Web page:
The Independent Schools
The King Edward VI Foundation operates two leading independent schools:
- King Edward’s School
- King Edward VI High School for Girls
Both schools are academically selective and are among the highest achieving schools in the country. They share a 50-acre campus in Edgbaston, opposite the University of Birmingham, and draw their students from a wide range of schools across Birmingham and the wider West Midlands.
Each school runs its own admissions process and organises its own entrance exam, which is written and marked by its teachers. These exams are different from the entrance tests that children sit for our grammar schools, and they must be registered separately.
Accessibility is at the heart of both schools’ purpose and Assisted Places (means-tested bursaries for students who perform particularly well in the entrance exam) are available at both schools in Year 7. The proportion of students who benefit from the bursary programme is greater than the UK average at both KES and KEHS. Non-means-tested Academic Scholarships (for the most able students) and Music Scholarships (for talented musicians who also perform well in the entrance exam) are also available at Year 7 entry.
The registration window for the KES and KEHS Year 7 entrance exams is open from around Easter when pupils are in Year 5 to early September when pupils are in Year 6. A non-refundable registration fee of £50 is required unless proof of receipt of Universal Credit, Income Support or Job Seeker’s Allowance is provided. Pupils sit their entrance exams in early October of Year 6, and offers of places are made in December. Places must be accepted by the following March – the exact date is published by the schools.
Neither school encourages intensive coaching or tutoring in preparation for the entrance exam. The schools are looking for pupils with potential.
King Edward’s School
Around 125 boys join KES in Year 7. The entrance exam consists of three papers: in maths, English and verbal reasoning.
The English paper has a comprehension piece and the opportunity for continuous writing. Among the skills or potential being assessed are the ability to answer questions by selecting information from a passage, to “read between the lines” recognising that a passage can imply something and to express an opinion on paper and offer some evidence to support it.
The maths paper is in two sections, starting at quite an elementary level and becoming progressively more complex. The only factual knowledge assumed will be that of the basic arithmetical operations of addition, subtraction, multiplication and division, based on the National Curriculum, and the school is looking to see how these operations are applied to solve particular problems. Some questions are multiple choice and some have to be worked out, with marks for showing the working-out process.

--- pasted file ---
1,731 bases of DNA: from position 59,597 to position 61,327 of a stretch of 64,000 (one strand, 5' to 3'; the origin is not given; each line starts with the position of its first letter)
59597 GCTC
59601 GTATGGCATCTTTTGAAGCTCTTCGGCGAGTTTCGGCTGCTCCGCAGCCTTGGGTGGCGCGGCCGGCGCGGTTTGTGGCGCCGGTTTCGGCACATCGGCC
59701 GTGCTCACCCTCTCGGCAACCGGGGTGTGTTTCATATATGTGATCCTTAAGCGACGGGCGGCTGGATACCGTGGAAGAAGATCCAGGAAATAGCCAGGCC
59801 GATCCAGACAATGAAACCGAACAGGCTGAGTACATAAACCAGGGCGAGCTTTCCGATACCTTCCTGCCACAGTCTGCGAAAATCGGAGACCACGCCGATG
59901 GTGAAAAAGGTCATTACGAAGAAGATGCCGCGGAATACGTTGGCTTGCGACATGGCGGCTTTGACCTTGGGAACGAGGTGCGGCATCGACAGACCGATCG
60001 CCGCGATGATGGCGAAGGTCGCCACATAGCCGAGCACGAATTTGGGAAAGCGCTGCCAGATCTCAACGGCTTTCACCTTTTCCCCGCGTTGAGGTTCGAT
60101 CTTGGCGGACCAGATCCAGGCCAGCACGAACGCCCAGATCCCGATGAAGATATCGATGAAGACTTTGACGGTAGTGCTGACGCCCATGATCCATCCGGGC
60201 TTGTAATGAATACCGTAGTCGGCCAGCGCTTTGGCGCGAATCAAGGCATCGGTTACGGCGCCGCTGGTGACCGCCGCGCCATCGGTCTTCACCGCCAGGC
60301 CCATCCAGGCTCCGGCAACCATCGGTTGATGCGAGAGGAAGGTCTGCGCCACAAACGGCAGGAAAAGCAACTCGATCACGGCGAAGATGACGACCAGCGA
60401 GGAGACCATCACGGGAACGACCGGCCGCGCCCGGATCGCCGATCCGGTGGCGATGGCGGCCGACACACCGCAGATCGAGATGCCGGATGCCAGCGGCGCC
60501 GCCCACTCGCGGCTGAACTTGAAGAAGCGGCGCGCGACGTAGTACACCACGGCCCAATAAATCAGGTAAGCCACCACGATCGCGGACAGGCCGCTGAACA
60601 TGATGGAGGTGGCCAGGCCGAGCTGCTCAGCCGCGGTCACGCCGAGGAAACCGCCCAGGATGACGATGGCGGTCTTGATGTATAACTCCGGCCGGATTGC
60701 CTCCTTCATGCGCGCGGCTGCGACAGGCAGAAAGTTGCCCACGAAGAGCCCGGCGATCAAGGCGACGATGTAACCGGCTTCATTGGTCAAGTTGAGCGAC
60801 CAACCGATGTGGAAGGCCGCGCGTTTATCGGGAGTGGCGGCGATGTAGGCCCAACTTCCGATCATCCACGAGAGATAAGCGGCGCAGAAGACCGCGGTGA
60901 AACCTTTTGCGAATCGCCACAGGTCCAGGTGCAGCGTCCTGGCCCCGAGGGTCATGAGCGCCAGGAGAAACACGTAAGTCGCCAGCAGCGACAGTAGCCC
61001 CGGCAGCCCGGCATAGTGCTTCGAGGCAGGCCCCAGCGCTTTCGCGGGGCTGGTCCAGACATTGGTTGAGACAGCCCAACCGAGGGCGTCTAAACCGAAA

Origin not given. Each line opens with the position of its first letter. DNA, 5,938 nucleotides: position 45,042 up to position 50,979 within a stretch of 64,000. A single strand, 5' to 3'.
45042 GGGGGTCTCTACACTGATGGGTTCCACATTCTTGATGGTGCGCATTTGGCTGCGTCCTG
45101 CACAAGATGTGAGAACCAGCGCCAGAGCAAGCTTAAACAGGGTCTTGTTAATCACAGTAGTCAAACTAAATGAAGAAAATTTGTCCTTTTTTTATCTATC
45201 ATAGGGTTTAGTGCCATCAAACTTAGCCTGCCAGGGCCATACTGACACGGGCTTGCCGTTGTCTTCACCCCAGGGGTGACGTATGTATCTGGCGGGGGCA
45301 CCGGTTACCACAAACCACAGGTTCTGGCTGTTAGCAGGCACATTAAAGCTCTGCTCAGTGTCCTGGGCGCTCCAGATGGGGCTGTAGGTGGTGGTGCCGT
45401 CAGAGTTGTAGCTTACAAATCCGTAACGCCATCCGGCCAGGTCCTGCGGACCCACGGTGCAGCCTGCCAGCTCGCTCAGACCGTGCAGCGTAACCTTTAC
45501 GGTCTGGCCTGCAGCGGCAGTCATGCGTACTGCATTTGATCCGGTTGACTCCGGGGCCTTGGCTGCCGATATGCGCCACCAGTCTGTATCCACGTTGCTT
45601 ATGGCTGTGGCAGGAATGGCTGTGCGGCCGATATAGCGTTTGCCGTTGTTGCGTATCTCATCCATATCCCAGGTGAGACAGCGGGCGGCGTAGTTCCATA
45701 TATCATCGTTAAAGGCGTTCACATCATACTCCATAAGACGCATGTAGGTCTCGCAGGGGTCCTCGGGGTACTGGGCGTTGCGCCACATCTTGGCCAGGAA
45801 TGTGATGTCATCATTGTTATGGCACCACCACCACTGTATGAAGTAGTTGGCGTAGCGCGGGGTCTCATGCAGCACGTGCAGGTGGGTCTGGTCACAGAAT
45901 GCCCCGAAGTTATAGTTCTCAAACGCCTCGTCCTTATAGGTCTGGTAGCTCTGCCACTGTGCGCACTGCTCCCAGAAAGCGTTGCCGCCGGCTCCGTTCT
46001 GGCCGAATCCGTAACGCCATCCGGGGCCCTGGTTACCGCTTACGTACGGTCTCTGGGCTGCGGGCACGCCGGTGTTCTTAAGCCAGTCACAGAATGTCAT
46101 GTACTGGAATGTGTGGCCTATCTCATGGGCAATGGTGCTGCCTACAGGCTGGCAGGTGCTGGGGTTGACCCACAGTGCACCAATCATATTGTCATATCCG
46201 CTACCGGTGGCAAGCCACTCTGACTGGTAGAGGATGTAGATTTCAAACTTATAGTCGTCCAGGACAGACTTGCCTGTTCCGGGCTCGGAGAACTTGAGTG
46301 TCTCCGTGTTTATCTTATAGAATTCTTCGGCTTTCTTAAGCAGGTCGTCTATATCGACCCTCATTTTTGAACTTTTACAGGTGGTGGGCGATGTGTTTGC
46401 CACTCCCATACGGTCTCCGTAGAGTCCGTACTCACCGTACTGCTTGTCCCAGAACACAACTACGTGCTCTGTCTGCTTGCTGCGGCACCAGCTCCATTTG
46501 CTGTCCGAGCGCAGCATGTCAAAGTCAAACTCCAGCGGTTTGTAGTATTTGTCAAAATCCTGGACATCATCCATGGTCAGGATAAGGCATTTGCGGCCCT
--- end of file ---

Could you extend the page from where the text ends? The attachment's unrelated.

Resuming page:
The Verbal Reasoning test will be similar to the nationally recognised and commercially available tests leading to an age-adjusted score.
Following the exam, some (but not all) candidates will be called for interview. Based on their performance in the exam, candidates being considered for Assisted Places or Scholarships, and some other candidates, will be called for interview. Potential Music Scholars will also have to complete an audition. KES requests reports from candidates’ primary schools as part of the application process.
King Edward VI High School for Girls
Around 96 girls join Year 7 at KEHS. The entrance exam consists of one English paper and one maths paper.
The English paper is designed to test reading and writing skills and to explore a candidate’s potential. In previous years, poems, pictures and passages of prose have appeared on the papers. Tasks have included comprehension questions, creative writing and an opportunity to respond personally to stimulus material.
The maths paper consists of a series of questions of varying lengths, designed to test the candidate’s ability to use and apply the straightforward processes of arithmetic. Some questions are deliberately designed to test responses to a simple but unfamiliar mathematical idea for which no previous knowledge is required. It is important that candidates show their working clearly; they should not assume that it is only the answer which is of interest to the examiner, and credit can be given for the working shown even if the answer is incorrect.
Following the exam, some (but not all) candidates will be called for interview. Based on their performance in the exam, candidates being considered for Assisted Places or Scholarships, and some other candidates, will be called for interview. Potential Music Scholars will also have to complete an audition. KEHS requests reports from candidates’ primary schools as part of the application process.